that its elements are bits: $b_i \cdot (b_i - 1) = 0$ for all $i \in [n]$

that its pc-th element is set to 1: $b_i \cdot (pc - i) = 0$ for all $i \in [n]$

Are these values folded as well?

Since pc is part of the public input, it is folded like the public input (in the accumulation scheme). And since b is a private input, it’ll be part of the witness and will be folded as well.

How does the circuit selection impacts the verifier?

In the special-sound protocol, if there are $I$ circuits, the verifier computes the circuit-related checks using the b value as such:

permutation checks (only in plonk) as $\sum_{j=1}^I b_j \cdot (w_i - w_{\sigma_j(i)}) = 0$

gates checks (in plonk, but similar in CCS) as $\sum_{j=1}^I b_j \cdot [\sum_{i=1}^m s_{j,i} \cdot G_{j,i}(\cdots)] = 0$ where $s_{j,i}$ (resp. $G_{j, i}$ is the $i$-th gate selector (resp. custom gate) in the $j$-th circuit

(one of) the lookup check as $\sum_{j=1}^I b_j \cdot [h_i \cdot (w_{L_j[i]} + r)] = 1$

This means that the verifier degree is increased by 1.

In addition the verifier also performs some checks on $\vec{b}$ ($b_i \cdot (b_i - 1) = 0$ and $b_i \cdot (pc - i) = 0$) which can be aggregated with the other checks using the $\beta$ optimization.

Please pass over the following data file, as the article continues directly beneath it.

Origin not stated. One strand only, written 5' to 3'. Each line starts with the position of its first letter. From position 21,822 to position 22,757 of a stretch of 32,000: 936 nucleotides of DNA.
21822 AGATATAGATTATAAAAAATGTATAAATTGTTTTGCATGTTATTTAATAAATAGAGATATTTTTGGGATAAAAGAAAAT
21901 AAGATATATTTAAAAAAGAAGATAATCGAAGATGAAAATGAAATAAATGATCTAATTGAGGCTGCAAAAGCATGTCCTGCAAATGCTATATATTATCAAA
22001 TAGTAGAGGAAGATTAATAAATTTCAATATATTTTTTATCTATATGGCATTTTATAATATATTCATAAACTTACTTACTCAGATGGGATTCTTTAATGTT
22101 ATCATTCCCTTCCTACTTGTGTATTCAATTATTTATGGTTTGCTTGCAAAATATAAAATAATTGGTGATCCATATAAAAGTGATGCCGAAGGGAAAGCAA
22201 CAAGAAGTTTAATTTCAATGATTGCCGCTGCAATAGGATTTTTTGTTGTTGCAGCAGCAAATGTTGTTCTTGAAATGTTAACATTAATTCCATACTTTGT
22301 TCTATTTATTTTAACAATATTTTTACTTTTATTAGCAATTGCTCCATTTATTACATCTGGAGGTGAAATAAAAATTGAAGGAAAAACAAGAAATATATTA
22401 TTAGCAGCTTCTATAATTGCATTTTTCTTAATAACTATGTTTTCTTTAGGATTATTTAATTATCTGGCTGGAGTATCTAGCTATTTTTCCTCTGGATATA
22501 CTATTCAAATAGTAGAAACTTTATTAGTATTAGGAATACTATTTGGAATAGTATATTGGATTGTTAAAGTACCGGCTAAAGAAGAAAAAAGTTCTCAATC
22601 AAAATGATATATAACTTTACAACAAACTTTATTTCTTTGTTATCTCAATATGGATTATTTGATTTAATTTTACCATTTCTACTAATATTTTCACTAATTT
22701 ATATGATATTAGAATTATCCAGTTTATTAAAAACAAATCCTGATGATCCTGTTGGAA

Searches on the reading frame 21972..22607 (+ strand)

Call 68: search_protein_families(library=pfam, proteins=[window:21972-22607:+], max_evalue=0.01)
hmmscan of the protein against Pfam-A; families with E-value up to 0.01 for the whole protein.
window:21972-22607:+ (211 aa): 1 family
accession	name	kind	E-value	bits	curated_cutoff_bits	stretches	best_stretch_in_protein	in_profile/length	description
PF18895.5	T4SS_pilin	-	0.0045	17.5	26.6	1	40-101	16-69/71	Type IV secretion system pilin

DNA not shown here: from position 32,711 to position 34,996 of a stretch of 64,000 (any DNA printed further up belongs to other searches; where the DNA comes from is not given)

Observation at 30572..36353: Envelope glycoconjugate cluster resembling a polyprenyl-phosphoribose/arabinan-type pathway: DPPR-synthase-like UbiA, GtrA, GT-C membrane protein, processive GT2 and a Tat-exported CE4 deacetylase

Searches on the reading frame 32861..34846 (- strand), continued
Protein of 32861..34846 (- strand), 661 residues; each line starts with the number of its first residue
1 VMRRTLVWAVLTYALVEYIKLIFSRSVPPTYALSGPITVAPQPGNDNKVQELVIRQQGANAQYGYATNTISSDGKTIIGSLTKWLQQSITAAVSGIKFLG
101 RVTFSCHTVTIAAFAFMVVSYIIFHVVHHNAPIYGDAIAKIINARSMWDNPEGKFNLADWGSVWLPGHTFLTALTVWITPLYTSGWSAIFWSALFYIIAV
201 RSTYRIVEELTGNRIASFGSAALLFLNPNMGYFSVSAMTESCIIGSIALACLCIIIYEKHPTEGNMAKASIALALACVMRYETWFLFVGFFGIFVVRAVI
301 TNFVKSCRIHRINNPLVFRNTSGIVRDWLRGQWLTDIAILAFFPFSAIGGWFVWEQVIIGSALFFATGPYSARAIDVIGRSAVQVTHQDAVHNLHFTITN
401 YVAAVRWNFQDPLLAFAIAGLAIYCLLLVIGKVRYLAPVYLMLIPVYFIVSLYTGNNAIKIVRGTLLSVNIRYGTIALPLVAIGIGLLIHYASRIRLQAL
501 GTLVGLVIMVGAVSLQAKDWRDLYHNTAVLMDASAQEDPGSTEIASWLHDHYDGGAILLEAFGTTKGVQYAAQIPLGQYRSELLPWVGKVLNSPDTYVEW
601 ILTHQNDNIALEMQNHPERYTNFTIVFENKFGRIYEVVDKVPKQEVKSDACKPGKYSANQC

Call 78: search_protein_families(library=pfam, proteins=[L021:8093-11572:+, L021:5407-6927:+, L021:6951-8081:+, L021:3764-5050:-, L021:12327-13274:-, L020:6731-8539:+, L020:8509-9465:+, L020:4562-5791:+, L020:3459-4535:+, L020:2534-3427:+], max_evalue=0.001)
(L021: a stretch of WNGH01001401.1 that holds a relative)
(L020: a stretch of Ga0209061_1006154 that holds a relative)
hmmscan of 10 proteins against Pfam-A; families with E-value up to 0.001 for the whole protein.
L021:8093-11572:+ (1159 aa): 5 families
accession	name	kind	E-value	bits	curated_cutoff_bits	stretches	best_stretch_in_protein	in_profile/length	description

What about the prover side?

In the computation of the error term, the prover has to multiply every gate check with the corresponding $b_j$ value. Note that due to the folding, they actually have to multiply each of the checks with $(X \cdot \pi.b_j + \text{acc}.b_j)$ which will be equal to $\text{acc}.b_j$ on non-taken circuits.

This means that in practice, the more circuits your IVC supports, the heavier the computation of the error terms.

Why is the circuit selection free for the prover?

It’s not clear to us why the circuit selection adds no overhead (as the paper claim) due to the observation on the previous Q/A.

Where does the accumulation verifier run?

The IVC circuit works by running two sub circuits: an accumulation verifier and a function F that performs a state transition on the state.

Both subcircuits take the previous state as input. The F function uses it for obvious purposes (i.e. to transition it to a new state). The accumulation verifier uses it as it is part of the public input of the incoming accumulator. Thus by folding the public input of the incoming accumulator, the accumulation verifier postpones the authentication of the previous state to the decider.